d.   Read all your fellow students introductions by one week later, 9/17.

2.  Myers Briggs Type Inventory instrument: Required. Due 9/12.

Objectives: To assess personal preferences in behavior and to consider how these differences play out in organizational settings.

Assignment: Complete, then score, the MBTI Form M. After determining your MBTI Type, read “Introduction to Type and Teams.” Be prepared to turn in your MBTI type in class.

3.  Referencing Assignment: Required. Due 9/26.

Objectives: To make sure all students understand the need for appropriate referencing of research materials. To learn an acceptable method of referencing.

Assignment: Using the following passage from Steven Lynch’s 1997 book Arrogance and Accords: The inside story of the Honda scandal, published by Pecos Press of Irving, Texas, complete the following tasks. You may use any well-known referencing format (e.g., APA style), but make sure you are consistent.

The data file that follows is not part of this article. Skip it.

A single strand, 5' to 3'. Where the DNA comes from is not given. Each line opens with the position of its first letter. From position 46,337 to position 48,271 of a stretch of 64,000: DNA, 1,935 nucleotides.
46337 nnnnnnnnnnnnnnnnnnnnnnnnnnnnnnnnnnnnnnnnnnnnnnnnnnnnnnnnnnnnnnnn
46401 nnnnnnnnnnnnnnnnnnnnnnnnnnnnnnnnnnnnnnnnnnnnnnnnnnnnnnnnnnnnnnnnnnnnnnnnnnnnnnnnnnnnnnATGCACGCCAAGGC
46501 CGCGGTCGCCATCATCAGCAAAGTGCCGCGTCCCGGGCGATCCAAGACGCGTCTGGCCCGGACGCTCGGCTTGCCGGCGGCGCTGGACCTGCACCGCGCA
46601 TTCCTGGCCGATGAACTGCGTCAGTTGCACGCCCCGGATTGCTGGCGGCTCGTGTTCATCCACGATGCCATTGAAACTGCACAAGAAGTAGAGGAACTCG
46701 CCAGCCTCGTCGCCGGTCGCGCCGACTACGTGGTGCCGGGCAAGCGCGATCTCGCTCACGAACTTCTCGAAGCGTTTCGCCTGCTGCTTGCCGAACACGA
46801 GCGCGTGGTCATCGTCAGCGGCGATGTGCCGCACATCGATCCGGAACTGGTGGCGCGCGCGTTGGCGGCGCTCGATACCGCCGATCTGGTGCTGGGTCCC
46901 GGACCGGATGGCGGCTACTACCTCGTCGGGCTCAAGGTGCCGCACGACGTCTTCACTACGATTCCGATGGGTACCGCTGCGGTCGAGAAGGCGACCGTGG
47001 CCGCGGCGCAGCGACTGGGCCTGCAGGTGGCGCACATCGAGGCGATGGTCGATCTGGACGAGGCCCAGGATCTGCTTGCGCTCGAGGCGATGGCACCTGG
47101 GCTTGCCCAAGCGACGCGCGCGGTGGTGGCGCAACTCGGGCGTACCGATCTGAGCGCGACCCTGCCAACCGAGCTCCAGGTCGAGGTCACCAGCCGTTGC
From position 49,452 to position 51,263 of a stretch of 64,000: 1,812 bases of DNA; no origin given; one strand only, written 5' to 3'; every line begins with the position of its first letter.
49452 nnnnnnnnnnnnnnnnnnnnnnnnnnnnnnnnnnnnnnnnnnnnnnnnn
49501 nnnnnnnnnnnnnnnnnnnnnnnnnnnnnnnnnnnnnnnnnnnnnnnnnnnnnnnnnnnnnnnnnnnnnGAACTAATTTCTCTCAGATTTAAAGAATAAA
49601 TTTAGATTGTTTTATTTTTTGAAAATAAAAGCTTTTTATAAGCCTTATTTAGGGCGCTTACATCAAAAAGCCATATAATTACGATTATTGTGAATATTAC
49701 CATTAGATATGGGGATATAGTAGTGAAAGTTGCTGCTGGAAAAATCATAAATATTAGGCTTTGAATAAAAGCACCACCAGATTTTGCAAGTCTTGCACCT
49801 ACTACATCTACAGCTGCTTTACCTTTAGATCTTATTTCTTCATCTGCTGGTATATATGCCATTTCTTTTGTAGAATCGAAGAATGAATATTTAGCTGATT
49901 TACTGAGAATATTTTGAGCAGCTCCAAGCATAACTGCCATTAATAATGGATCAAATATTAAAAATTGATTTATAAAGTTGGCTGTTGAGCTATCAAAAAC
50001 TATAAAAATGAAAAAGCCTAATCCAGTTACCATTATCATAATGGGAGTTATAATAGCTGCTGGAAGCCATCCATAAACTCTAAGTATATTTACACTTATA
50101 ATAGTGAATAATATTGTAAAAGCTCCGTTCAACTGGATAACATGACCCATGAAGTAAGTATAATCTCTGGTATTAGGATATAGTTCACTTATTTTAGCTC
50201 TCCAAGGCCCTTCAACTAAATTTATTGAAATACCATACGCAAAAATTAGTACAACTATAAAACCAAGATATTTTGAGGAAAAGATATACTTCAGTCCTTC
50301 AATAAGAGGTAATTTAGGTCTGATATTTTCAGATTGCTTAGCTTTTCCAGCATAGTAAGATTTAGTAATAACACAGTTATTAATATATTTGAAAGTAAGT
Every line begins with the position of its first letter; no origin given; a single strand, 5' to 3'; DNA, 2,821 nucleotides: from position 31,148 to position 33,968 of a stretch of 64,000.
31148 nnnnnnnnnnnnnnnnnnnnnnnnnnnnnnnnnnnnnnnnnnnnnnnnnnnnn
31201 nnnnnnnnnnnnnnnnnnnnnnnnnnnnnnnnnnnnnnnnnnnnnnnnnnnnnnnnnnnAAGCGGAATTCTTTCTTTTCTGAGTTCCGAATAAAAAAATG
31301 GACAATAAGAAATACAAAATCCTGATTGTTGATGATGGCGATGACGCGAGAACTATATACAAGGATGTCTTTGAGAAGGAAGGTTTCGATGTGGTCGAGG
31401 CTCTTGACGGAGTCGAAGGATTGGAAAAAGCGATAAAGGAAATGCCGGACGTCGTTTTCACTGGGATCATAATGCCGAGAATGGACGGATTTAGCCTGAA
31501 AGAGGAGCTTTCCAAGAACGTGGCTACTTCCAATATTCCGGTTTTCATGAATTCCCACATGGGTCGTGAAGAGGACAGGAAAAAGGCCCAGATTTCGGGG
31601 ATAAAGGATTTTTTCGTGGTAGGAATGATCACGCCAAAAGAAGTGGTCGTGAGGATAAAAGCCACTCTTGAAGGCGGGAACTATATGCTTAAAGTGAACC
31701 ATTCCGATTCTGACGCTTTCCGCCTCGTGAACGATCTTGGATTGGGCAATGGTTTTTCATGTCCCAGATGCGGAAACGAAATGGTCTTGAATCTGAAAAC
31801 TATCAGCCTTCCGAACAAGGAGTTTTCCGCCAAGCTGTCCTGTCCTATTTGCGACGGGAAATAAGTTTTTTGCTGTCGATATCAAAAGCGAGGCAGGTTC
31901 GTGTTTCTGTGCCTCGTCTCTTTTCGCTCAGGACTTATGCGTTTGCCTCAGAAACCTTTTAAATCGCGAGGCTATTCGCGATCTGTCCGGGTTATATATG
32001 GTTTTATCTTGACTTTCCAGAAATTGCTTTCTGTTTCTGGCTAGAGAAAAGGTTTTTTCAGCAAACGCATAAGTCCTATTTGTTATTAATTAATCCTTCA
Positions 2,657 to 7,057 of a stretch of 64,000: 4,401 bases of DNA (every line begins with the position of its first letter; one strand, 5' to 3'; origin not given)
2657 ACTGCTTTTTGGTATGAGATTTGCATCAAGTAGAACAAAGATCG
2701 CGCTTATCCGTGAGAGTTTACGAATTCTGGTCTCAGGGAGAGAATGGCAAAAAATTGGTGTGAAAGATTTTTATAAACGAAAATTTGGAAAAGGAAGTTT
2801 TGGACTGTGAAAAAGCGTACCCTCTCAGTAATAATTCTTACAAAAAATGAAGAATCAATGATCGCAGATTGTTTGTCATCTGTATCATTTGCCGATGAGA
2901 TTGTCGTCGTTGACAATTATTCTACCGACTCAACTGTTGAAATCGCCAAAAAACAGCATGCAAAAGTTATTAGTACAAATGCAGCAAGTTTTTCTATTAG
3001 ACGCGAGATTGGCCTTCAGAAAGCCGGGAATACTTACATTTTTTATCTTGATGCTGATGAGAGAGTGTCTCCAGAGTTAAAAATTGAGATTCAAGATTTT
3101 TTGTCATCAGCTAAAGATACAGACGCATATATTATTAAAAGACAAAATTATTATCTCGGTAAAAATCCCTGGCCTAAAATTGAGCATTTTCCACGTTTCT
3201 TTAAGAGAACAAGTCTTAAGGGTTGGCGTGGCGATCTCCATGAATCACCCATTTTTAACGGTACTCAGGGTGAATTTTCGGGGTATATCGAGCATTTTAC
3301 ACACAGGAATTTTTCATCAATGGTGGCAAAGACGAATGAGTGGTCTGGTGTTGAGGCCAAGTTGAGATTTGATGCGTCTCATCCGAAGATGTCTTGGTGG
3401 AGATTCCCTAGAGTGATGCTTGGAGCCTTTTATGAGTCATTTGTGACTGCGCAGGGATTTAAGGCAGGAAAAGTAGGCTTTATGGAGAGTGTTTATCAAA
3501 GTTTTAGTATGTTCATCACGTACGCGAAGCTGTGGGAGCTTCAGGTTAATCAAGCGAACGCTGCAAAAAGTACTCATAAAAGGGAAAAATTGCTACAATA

a.  Referencing. Write a complete reference for the text (such as what would go in your reference list or bibliography).

b.  Citation. For each task below, include a citation when necessary.

1. Make a direct quotation of material from the text.

2. Paraphrase something from the passage.

3. Cite a fact from the passage.

4. Directly quote a sentence, but modify one or more words within the sentence, appropriately indicating which words are the original author’s and which have been modified.

5. Make a statement that requires no reference to the passage.